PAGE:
Most Read Contributor in New Zealand, September 2016
The High Court has confirmed that an employee's carelessness
at work will not exonerate the employer when it comes to a health
and safety prosecution.
Eziform Roofing Products Ltd"1 was ordered in
the District Court to pay reparation of $40,000 and fined $18,000
for failing to ensure the safety of an employee under the Health
and Safety in Employment Act 1992.
The Department of Labour appealed the fine on the basis that it
was too low.
The accident occurred as two employees were trying to fit
guttering on a two-storey house. One man tried to stamp it into
place while standing on the edge of the roof and holding on to the
other man's shoulders. He lost his footing and fell about 5.5m
onto concrete below, suffering multiple fractures and permanent
damage. He is unlikely ever to work as a roofer again.
The District Court, in deciding an appropriate penalty, took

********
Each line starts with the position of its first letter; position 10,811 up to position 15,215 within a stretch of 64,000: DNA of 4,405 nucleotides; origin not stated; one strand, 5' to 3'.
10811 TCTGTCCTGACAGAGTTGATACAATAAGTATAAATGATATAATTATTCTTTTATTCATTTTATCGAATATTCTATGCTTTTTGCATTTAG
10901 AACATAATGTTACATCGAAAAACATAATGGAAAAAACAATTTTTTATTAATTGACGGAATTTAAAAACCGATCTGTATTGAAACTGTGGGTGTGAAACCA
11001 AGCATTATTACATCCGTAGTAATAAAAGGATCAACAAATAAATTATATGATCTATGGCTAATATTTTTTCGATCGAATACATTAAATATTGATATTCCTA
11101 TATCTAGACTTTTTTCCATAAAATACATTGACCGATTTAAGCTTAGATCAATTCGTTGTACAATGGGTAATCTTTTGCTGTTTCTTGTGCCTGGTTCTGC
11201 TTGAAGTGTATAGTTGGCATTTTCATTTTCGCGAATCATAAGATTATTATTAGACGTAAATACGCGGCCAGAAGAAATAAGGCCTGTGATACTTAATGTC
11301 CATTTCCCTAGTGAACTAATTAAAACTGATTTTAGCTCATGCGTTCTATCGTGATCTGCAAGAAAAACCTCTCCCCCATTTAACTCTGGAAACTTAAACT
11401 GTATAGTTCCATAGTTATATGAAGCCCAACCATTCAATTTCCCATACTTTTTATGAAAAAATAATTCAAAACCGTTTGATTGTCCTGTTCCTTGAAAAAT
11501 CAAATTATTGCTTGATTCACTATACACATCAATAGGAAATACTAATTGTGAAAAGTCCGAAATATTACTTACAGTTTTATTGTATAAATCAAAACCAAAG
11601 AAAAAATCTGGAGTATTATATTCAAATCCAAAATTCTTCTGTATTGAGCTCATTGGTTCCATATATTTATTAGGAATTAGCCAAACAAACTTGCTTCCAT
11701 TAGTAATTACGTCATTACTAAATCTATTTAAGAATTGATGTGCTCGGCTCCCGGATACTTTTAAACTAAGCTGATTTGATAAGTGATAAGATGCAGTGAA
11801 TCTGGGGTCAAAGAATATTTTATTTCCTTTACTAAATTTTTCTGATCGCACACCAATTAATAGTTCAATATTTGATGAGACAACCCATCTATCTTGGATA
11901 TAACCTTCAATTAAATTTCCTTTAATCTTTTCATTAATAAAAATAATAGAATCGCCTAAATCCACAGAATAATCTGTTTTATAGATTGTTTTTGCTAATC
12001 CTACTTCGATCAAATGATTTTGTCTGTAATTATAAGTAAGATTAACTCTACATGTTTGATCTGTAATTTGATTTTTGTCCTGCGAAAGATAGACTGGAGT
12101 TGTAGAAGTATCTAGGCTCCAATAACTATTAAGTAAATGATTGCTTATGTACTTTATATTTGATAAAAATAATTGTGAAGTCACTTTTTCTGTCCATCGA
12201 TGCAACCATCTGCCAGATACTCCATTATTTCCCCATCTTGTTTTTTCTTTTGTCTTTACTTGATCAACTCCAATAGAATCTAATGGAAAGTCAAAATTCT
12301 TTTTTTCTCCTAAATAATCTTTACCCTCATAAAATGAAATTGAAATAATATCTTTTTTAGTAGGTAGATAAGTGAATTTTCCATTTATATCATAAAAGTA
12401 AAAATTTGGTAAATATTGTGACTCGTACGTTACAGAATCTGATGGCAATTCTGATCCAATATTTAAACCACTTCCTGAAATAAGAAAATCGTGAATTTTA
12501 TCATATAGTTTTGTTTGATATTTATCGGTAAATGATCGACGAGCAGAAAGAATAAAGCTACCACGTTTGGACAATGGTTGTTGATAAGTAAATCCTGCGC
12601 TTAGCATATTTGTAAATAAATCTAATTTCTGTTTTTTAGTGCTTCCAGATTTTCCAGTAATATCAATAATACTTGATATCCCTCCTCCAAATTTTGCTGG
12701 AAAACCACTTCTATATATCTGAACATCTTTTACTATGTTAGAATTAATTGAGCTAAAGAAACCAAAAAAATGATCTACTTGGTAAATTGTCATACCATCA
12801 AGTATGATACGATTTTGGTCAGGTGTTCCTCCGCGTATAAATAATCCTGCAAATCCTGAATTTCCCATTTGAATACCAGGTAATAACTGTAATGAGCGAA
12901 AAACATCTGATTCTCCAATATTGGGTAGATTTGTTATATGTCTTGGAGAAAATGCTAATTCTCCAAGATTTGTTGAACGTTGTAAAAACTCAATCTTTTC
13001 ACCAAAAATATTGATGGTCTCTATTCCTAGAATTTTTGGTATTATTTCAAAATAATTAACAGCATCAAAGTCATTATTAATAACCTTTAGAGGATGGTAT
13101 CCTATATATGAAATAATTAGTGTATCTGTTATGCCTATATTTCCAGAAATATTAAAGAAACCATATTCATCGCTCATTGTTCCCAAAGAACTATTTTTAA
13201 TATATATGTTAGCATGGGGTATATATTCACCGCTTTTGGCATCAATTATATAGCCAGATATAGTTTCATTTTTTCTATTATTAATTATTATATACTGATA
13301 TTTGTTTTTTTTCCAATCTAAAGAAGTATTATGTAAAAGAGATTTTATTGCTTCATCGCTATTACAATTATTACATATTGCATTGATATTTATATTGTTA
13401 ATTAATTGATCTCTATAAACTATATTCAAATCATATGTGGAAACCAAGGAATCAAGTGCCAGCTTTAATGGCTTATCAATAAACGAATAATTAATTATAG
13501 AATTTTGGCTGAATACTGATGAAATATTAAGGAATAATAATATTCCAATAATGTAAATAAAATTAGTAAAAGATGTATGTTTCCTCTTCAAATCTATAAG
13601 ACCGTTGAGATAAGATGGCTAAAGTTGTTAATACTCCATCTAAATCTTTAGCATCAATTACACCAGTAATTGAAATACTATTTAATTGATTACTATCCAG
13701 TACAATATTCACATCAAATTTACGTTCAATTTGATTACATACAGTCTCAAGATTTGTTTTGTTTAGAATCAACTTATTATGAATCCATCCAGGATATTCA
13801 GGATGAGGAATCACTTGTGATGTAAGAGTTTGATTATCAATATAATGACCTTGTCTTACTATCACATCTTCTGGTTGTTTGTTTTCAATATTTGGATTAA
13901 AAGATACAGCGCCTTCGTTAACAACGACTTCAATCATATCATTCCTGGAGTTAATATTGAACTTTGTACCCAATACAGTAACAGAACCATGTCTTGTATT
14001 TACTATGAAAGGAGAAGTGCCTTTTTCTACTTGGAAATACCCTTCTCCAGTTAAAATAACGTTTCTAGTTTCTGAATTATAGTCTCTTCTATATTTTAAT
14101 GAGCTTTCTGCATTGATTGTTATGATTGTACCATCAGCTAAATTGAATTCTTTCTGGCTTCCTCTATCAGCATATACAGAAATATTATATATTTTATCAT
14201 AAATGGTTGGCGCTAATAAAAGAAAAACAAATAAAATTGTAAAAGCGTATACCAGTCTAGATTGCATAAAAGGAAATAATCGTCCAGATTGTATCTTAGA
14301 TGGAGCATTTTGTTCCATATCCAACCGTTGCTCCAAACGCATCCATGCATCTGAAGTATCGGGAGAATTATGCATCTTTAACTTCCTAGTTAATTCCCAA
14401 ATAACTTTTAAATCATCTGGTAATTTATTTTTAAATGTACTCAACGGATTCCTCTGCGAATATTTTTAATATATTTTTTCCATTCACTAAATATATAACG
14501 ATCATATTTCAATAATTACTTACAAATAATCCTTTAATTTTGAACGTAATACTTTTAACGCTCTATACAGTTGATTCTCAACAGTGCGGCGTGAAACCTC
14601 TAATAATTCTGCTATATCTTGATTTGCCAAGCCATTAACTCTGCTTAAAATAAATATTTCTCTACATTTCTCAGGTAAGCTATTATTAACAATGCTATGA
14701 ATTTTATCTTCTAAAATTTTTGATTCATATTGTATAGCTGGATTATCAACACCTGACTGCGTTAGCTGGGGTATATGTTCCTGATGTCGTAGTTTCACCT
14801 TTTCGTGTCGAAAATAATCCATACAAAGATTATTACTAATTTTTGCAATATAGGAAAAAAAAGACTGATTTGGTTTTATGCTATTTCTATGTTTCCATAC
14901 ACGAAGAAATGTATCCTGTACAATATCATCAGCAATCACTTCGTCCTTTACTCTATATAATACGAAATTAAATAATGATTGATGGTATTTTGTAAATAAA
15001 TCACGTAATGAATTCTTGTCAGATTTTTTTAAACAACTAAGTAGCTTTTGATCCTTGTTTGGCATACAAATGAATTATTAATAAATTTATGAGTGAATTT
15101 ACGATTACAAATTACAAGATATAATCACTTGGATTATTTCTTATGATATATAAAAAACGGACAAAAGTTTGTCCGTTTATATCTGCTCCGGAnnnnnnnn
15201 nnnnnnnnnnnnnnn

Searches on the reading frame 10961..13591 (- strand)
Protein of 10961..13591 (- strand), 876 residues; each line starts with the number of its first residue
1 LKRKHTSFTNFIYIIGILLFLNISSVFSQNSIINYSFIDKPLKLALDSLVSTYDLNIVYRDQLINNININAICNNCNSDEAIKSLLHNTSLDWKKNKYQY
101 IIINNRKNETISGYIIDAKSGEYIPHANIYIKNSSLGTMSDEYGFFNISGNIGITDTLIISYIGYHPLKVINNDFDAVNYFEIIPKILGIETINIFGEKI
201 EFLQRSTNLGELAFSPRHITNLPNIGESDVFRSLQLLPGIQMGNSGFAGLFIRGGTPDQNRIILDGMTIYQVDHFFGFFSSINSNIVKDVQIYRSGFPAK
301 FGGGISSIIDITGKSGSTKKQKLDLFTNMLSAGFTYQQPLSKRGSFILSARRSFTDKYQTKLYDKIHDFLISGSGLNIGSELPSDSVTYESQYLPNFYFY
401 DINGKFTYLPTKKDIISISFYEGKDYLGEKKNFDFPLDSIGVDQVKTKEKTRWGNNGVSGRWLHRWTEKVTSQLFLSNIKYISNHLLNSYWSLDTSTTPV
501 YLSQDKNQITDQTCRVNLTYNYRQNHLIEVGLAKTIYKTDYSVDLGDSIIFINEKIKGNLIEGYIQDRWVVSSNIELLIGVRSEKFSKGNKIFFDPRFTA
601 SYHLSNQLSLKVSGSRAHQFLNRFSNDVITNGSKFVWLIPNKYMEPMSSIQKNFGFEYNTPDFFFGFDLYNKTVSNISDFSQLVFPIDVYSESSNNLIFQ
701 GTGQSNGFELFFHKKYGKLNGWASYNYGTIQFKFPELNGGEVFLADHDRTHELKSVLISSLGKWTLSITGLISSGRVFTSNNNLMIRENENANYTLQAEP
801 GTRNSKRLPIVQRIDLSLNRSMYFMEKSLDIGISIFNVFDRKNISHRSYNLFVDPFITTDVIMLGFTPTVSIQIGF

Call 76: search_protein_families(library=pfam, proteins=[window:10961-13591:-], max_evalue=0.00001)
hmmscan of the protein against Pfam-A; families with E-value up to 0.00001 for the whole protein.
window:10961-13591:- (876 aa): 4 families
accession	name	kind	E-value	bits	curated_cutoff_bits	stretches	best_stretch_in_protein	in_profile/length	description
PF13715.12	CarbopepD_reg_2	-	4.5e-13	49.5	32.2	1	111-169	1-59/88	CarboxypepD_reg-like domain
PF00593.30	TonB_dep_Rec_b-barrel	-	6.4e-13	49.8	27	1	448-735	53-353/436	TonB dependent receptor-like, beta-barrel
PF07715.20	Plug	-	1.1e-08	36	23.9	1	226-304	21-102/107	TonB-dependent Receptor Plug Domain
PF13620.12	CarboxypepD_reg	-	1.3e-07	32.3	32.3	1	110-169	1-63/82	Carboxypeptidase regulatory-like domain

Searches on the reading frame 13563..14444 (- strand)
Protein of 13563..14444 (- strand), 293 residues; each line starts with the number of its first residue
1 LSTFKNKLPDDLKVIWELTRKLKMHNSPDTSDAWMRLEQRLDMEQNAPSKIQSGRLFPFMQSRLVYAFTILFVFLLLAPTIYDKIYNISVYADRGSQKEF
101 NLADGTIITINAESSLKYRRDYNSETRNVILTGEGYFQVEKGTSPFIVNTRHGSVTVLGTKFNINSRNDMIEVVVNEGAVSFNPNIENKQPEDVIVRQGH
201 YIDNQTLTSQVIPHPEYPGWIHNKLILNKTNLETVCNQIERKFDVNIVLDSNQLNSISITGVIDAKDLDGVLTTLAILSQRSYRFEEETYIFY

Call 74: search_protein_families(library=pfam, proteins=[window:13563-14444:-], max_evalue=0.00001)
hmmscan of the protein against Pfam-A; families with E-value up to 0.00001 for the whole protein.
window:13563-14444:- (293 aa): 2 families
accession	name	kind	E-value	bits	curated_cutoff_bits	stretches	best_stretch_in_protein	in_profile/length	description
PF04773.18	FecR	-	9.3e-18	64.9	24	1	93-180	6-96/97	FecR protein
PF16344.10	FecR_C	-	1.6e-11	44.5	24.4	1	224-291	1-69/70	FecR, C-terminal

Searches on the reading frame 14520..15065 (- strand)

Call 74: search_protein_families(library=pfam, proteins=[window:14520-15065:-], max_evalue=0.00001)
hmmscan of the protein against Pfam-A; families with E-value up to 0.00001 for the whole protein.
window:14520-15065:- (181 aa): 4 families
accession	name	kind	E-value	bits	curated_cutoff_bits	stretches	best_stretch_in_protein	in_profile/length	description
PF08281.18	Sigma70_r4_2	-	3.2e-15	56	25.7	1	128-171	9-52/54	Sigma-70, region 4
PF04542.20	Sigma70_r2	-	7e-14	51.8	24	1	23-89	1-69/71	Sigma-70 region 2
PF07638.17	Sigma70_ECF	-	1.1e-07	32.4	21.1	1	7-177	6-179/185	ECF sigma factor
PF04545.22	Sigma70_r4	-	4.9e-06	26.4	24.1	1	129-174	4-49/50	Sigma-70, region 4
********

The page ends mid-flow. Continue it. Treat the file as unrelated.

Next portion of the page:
into account the employee's "foolish" actions and
imposed a modest fine in today's terms.
But the High Court took the view that to allow employee
carelessness to minimise an employer's culpability would
undercut one of the policy objectives of the Act and raised the
fine to $60,000.
Chapman Tripp comment
This case provides clarity around the vexed issue of whether an
employee's contribution to his/her accident is relevant in
sentencing the employer; an area where there has been mixed
authority in the past. In short, an employee's contribution
will not be relevant where there are clear steps that an employer
should have taken to prevent serious harm.
It also reflects a key difference between health and safety
sentencing and employment law: in employment law, the contributory
actions of an employee will generally be taken into account in
determining the overall penalty an employer may face.
Our thanks to Heather McKenzie for writing this
1Department of Labour v Eziform Roofing
Products Ltd  NZHC 1526 24 June 2013
The information in this article is for informative purposes
only and should not be relied on as legal advice. Please contact
Chapman Tripp for advice tailored to your situation.
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